In a startling revelation early in February, National Planning Minister Paul Tiensten alleged that officers in Vulupindi Haus, the building that houses his department, were asking for 10 percent commission before processing checks and payments. He said that this 10 percent check-processing syndicate was operating in three departments—National Planning and Rural Development, Finance, and Treasury—implying that officers in the departments were involved (The National, 22 Feb 2008). Tiensten also stated that more than k3 billion from the 2006 and 2007 supplementary budgets was sitting idle in trust accounts in Waigani, managed by department heads. Despite all the mechanisms to facilitate a smooth and expedient implementation of programs, only 10 percent of the funds [End Page 369] had been drawn and expended to date. Tiensten argued that the system and bureaucracy continue to fail the government (The National, 9 Jan 2008).

The bureaucracy also came under severe attack from the government. Prime Minister Somare said that appropriations have been made in the budget, and that the problem was with lack of implementation by civil servants (The National, 7 Feb 2008). The national government described this bureaucratic failure as a "real nightmare." Government priority programs in education, health, and law and order worth millions of kina have been rolled over for a number of years due to non-implementation, which has now become a source of real concern. This follows criticisms from a wide spectrum of society, in the light of government boasting about the economic boom and budget surpluses that are not reaching ordinary people.

Toward the end of the year the bureaucracy came under another stinging attack from the University of Vudal Vice Chancellor Professor Philip Siaguru. During a graduation ceremony Professor Siaguru lamented that the k23 million Chinese government– funded student dormitories and staff houses were still not occupied because the PNG government had not released K1. 2 million for beds and wardrobes for the dormitories. Locating the problem in the corridors of Vulupindi Haus, he said he had been given the runaround by the departments of National Planning and Treasury since March (The National, 1 Dec 2008).

In July the Post Courier reported that more than US$40 million was being held in a bank account in Singapore. The newspaper alleged that secret payments amounting to 2.1 percent of the sales of log exports was accumulating in this account, kept by a minister, since 2002. Opposition Leader Sir Mekere Morauta called on the government to investigate the allegations, saying that if they were true, it represented "the most serious case of corruption that has come to light to date." Sir Mekere said that the amount of money involved was serious and the situation demonstrated that senior members of the government were using state institutions for personal gain. Corruption, therefore, according to Sir Mekere, has become systemic and institutionalized (The National, 3 July 2008).

Of similar magnitude was the reported US$30 million "Taiwan dollar diplomacy scandal." The Post Courier first reported in May that six Papua New Guineans allegedly received money from two Taiwanese middlemen and that National Planning Minister Paul Tiensten, who was then acting foreign affairs minister, allegedly signed a draft communiqué in September 2006 for Papua New Guinea to set up "full diplomatic relations" with Taiwan.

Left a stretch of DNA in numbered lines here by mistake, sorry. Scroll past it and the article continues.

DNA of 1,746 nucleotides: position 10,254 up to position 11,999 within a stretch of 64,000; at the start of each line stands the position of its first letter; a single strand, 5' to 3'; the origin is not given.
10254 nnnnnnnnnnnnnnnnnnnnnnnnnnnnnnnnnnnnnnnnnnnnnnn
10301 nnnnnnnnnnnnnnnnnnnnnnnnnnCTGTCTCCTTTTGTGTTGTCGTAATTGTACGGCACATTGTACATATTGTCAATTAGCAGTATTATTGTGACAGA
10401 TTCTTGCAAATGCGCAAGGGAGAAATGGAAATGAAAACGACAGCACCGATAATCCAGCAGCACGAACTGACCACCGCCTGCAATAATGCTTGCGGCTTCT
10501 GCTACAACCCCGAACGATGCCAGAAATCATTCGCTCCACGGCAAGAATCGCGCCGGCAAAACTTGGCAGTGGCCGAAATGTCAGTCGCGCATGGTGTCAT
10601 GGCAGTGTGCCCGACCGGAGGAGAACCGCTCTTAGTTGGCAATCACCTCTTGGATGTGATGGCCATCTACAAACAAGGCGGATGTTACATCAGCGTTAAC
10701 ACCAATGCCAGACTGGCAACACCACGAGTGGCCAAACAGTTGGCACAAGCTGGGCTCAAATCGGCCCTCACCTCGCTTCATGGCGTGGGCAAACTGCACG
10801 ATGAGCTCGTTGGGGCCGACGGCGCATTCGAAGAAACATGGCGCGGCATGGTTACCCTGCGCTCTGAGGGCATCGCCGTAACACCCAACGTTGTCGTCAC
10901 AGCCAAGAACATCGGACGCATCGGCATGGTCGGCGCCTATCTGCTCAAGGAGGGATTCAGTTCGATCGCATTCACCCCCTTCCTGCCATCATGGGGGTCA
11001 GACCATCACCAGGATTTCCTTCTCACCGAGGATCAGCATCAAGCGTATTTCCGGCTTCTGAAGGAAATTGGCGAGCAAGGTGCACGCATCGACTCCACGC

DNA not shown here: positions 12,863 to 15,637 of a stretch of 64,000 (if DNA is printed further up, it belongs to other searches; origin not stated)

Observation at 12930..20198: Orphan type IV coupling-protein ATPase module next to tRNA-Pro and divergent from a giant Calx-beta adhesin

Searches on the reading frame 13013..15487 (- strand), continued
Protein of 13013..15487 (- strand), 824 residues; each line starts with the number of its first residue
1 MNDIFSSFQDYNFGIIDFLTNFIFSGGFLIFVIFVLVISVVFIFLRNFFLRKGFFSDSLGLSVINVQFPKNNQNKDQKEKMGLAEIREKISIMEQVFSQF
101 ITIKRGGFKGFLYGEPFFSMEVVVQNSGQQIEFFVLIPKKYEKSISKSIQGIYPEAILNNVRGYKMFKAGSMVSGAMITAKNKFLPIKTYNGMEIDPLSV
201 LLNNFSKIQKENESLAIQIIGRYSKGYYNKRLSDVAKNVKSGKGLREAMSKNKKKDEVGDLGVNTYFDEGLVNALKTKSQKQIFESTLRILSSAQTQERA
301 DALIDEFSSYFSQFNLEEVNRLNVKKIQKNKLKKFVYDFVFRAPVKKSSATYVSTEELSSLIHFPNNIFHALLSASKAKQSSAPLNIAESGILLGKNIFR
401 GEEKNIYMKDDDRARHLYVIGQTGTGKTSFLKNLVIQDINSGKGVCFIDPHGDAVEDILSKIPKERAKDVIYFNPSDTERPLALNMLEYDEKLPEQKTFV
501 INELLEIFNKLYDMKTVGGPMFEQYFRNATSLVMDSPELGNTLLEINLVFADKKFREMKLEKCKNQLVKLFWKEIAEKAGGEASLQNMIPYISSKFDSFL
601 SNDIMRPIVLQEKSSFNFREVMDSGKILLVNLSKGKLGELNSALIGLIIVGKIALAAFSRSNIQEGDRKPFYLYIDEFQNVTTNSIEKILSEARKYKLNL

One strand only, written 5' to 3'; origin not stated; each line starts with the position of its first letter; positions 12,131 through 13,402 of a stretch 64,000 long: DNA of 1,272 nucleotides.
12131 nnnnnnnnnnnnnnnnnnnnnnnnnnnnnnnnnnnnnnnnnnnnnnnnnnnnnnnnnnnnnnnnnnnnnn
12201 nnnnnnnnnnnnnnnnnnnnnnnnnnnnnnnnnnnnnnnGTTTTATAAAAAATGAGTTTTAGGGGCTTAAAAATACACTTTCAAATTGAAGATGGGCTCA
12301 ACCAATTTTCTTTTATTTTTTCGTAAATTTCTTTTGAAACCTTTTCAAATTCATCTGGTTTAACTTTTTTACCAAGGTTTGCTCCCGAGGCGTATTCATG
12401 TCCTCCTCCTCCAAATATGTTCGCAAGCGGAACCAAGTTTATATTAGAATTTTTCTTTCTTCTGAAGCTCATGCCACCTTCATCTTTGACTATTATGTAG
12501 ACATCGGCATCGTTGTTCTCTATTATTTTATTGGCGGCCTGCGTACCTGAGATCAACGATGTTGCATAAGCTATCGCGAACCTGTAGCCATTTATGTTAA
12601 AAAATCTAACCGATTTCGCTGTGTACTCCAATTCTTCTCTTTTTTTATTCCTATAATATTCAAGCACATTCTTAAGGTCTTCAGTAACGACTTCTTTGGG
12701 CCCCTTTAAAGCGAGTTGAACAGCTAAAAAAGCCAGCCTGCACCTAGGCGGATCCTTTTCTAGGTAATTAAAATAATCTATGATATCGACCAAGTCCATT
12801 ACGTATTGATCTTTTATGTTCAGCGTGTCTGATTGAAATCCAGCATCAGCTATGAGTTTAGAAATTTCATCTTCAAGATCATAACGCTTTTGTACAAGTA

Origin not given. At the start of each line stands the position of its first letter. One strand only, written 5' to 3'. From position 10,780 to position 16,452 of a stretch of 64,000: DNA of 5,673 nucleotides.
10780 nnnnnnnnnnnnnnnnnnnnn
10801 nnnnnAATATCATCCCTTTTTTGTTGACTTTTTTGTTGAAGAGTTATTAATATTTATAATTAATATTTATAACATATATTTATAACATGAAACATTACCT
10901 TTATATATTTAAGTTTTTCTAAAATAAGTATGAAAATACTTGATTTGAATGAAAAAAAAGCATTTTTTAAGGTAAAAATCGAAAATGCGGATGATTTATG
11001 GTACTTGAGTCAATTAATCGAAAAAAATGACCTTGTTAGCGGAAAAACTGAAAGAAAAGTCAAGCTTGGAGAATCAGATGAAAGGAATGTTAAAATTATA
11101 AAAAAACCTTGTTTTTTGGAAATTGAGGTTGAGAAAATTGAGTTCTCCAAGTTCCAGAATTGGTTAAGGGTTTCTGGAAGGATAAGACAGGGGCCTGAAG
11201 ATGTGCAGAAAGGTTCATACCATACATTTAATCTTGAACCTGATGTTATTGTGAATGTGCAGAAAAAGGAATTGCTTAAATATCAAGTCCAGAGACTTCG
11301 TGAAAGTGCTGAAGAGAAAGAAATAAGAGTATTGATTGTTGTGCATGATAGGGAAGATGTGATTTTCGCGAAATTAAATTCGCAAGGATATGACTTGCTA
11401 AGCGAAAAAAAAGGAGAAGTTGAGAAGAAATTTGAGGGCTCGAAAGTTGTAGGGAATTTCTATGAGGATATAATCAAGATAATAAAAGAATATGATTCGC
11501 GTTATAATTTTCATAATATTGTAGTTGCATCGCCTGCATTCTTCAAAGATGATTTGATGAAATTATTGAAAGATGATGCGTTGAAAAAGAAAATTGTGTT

However, as it has done since independence in 1975, Papua New Guinea continues to recognize Beijing and the One China policy. Meanwhile, the Opposition and the PNG chapter of Transparency International (TI) have condemned the actions of those involved and are seeking assistance to establish the truth. The country also lost one of its staunch fighters of corruption, the TI-PNG chapter chairman, Mike Manning, who died of a heart attack. The TI-PNG board of directors appointed Peter Aitsi as the new chairman.

In September, Benjamin Mul, the [End Page 370] member for North-Waghi, argued that the K2,017 fortnightly salary that members of Parliament receive was not enough to both support their families and entertain people who come to them for money (The National, 22 Sept 2008). Earlier in the year, Ken Fairweather, the member for Sumkar, appealed to the public, highlighting the financial plight of parliamentarians as a result of providing handouts to "bubus" (older family members) and their tribal entourage. PNG Trade Union Congress General Secretary John Paska slammed the moves to increase parliamentary wages and allowances, saying that this was the most "putrid and irresponsible" statement coming out of Parliament when most ordinary citizens are suffering from high cost of goods and services.

Meanwhile, the PNG Trade Union Congress has been pushing for an increase in minimum wages for workers, saying that the current minimum wage of K37.20 per week is grossly inadequate, with minimum-wage workers and their families struggling to make a living. Most minimum-wage earners cannot afford education and health care for their children due to the lack of adequate information on how to budget for goods and services while raising and educating their children. With the cost of living having increased dramatically, the trade union congress is proposing to the 2008 board for the minimum wage to be set at K120.00 per week or K240.00 per fortnight, a k40 increase over that proposed by the government (The National, 18 Dec 2008).